The 2008 publication of Richard Thaler and Cass Sunstein’s Nudge ushered in a new era of behavioral economics, and since then, policy makers in the United States and elsewhere have been applying behavioral economics to the field of public policy. Like Smart Disclosure, behavioral economics can be used in the public sector to improve the decisionmaking ability of citizens without relying on regulatory interventions. In the six years since Nudge was published, the United Kingdom has created the Behavioural Insights Team (also known as the Nudge Unit), a cross-ministerial organization that uses behavioral economics to inform public policy, and the White House has recently followed suit by convening a team of behavioral economists to create a behavioral insights-driven team in the United States. Policymakers have been using behavioral insights to design more effective interventions in the fields of long term unemployment; roadway safety; enrollment in retirement plans; and increasing enrollment in organ donation registries, to name some noteworthy examples. The literature of this nascent field provides a look at the growing optimism in the potential of applying behavioral insights in the public sector to improve people’s lives.

Selected Reading List (in alphabetical order)

  • John Beshears, James Choi, David Laibson and Brigitte C. Madrian – The Importance of Default Options for Retirement Savings Outcomes: Evidence from the United States – a paper examining the role default options play in encouraging intelligent retirement savings decisionmaking.
  • Cabinet Office and Behavioural Insights Team, United Kingdom – Applying Behavioural Insights to Healtha paper outlining some examples of behavioral economics being applied to the healthcare landscape using cost-efficient interventions.
  • Matthew Darling, Saugato Datta and Sendhil Mullainathan – The Nature of the BEast: What Behavioral Economics Is Not – a paper discussing why control and behavioral economics are not as closely aligned as some think, reiterating the fact that the field is politically agnostic.
  • Antoinette Schoar and Saugato Datta – The Power of Heuristics – a paper exploring the concept of “heuristics,” or rules of thumb, which can provide helpful guidelines for pushing people toward making “reasonably good” decisions without a full understanding of the complexity of a situation.
  • Richard H. Thaler and Cass R. Sunstein – Nudge: Improving Decisions About Health, Wealth, and Happiness – an influential book describing the many ways in which the principles of behavioral economics can be and have been used to influence choices and behavior through the development of new “choice architectures.” 
  • U.K. Parliament Science and Technology Committee – Behaviour Changean exploration of the government’s attempts to influence the behaviour of its citizens through nudges, with a focus on comparing the effectiveness of nudges to that of regulatory interventions.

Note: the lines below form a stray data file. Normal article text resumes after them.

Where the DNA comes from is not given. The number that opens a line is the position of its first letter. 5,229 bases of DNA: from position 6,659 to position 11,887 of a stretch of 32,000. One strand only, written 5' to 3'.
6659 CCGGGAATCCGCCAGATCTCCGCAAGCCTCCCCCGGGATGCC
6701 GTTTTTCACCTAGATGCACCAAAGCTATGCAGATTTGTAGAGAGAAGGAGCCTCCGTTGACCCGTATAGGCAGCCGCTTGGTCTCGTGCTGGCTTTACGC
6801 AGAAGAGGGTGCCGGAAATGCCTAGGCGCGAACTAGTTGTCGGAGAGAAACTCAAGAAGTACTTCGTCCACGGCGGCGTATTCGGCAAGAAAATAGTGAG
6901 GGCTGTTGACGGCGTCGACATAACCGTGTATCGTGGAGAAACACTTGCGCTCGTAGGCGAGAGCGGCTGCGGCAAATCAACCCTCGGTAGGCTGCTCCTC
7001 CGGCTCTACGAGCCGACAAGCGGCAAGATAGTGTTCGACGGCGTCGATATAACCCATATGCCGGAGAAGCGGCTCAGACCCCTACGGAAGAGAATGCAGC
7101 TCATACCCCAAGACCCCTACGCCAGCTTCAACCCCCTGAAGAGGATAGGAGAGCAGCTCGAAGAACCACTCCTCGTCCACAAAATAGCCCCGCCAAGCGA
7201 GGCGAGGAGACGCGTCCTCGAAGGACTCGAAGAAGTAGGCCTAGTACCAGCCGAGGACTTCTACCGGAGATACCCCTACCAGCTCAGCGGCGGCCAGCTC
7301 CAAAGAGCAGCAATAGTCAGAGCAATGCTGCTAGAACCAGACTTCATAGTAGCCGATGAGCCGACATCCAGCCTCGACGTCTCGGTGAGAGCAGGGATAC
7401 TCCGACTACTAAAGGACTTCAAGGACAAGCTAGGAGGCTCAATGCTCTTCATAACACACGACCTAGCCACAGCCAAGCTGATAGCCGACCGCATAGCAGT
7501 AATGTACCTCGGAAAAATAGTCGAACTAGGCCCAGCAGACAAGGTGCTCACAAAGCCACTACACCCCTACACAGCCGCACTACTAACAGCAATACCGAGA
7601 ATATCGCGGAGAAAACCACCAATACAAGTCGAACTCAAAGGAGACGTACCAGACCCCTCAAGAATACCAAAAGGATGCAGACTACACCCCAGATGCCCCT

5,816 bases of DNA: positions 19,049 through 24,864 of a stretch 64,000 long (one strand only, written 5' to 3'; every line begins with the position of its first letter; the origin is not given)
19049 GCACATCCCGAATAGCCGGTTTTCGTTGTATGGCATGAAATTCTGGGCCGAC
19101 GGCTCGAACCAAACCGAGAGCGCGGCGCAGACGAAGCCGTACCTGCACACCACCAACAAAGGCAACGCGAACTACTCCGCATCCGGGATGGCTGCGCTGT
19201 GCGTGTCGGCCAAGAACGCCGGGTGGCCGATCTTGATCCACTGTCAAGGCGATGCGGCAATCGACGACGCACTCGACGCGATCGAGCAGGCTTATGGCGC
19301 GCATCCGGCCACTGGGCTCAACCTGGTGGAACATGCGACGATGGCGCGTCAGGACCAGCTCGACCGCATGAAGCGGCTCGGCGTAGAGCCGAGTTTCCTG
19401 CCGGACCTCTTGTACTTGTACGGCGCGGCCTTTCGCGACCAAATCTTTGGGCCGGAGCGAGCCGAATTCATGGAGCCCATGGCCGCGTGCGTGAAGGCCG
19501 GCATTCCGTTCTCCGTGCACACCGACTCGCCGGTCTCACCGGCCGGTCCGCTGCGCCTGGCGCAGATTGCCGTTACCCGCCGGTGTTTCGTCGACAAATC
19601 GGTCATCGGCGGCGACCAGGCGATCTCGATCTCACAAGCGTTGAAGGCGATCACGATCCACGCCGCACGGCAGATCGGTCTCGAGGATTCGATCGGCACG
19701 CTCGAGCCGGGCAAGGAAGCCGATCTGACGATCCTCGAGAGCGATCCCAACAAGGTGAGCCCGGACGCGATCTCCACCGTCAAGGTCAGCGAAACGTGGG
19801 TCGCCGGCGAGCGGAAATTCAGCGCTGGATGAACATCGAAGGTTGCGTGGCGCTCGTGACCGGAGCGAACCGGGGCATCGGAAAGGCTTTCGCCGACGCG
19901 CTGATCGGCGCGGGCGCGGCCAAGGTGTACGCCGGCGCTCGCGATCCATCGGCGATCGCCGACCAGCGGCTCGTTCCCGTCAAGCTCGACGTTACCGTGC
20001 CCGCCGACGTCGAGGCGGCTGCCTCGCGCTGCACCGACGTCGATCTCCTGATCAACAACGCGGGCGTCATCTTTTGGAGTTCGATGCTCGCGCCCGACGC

Annotated Selected Reading List (in alphabetical order)

Beshears, John, James Choi, David Laibson and Brigitte C. Madrian. “The Importance of Default Options for Retirement Savings Outcomes: Evidence from the United States.” In Jeffrey R. Brown, Jeffrey B. Liebman and David A. Wise, editors, Social Security Policy in a Changing Environment, Cambridge: National Bureau of Economic Research, 2009. http://bit.ly/LFmC5s.

  • This paper examines the role default options play in pushing people toward making intelligent decisions regarding long-term savings and retirement planning.
  • Importantly, the authors provide evidence that a strategically oriented default setting from the outset is likely not enough to fully nudge people toward the best possible decisions in retirement savings. They find that the default settings in every major dimension of the savings process (from deciding whether to participate in a 401(k) to how to withdraw money at retirement) have real and distinct effects on behavior.

Cabinet Office and Behavioural Insights Team, United Kingdom. “Applying Behavioural Insights to Health.” December 2010. http://bit.ly/1eFP16J.

  • In this report, the United Kingdom’s Behavioural Insights Team does not attempt to “suggest that behaviour change techniques are the silver bullet that can solve every problem.” Rather, they explore a variety of examples where local authorities, charities, government and the private-sector are using behavioural interventions to encourage healthier behaviors.  
  • The report features case studies regarding behavioral insights ability to affect the following public health issues:
    • Smoking
    • Organ donation
    • Teenage pregnancy
    • Alcohol
    • Diet and weight
    • Diabetes
    • Food hygiene
    • Physical activity
    • Social care
  • The report concludes with a call for more experimentation and knowledge gathering to determine when, where and how behavioural interventions can be most effective in helping the public become healthier.

Darling, Matthew, Saugato Datta and Sendhil Mullainathan. “The Nature of the BEast: What Behavioral Economics Is Not.” The Center for Global Development. October 2013. https://bit.ly/2QytRmf.

  • In this paper, Darling, Datta and Mullainathan outline the three most pervasive myths that abound within the literature about behavioral economics:
    • First, they dispel the relationship between control and behavioral economics.  Although tools used within behavioral economics can convince people to make certain choices, the goal is to nudge people to make the choices they want to make. For example, studies find that when retirement savings plans change the default to opt-in rather than opt-out, more workers set up 401K plans. This is an example of a nudge that guides people to make a choice that they already intend to make.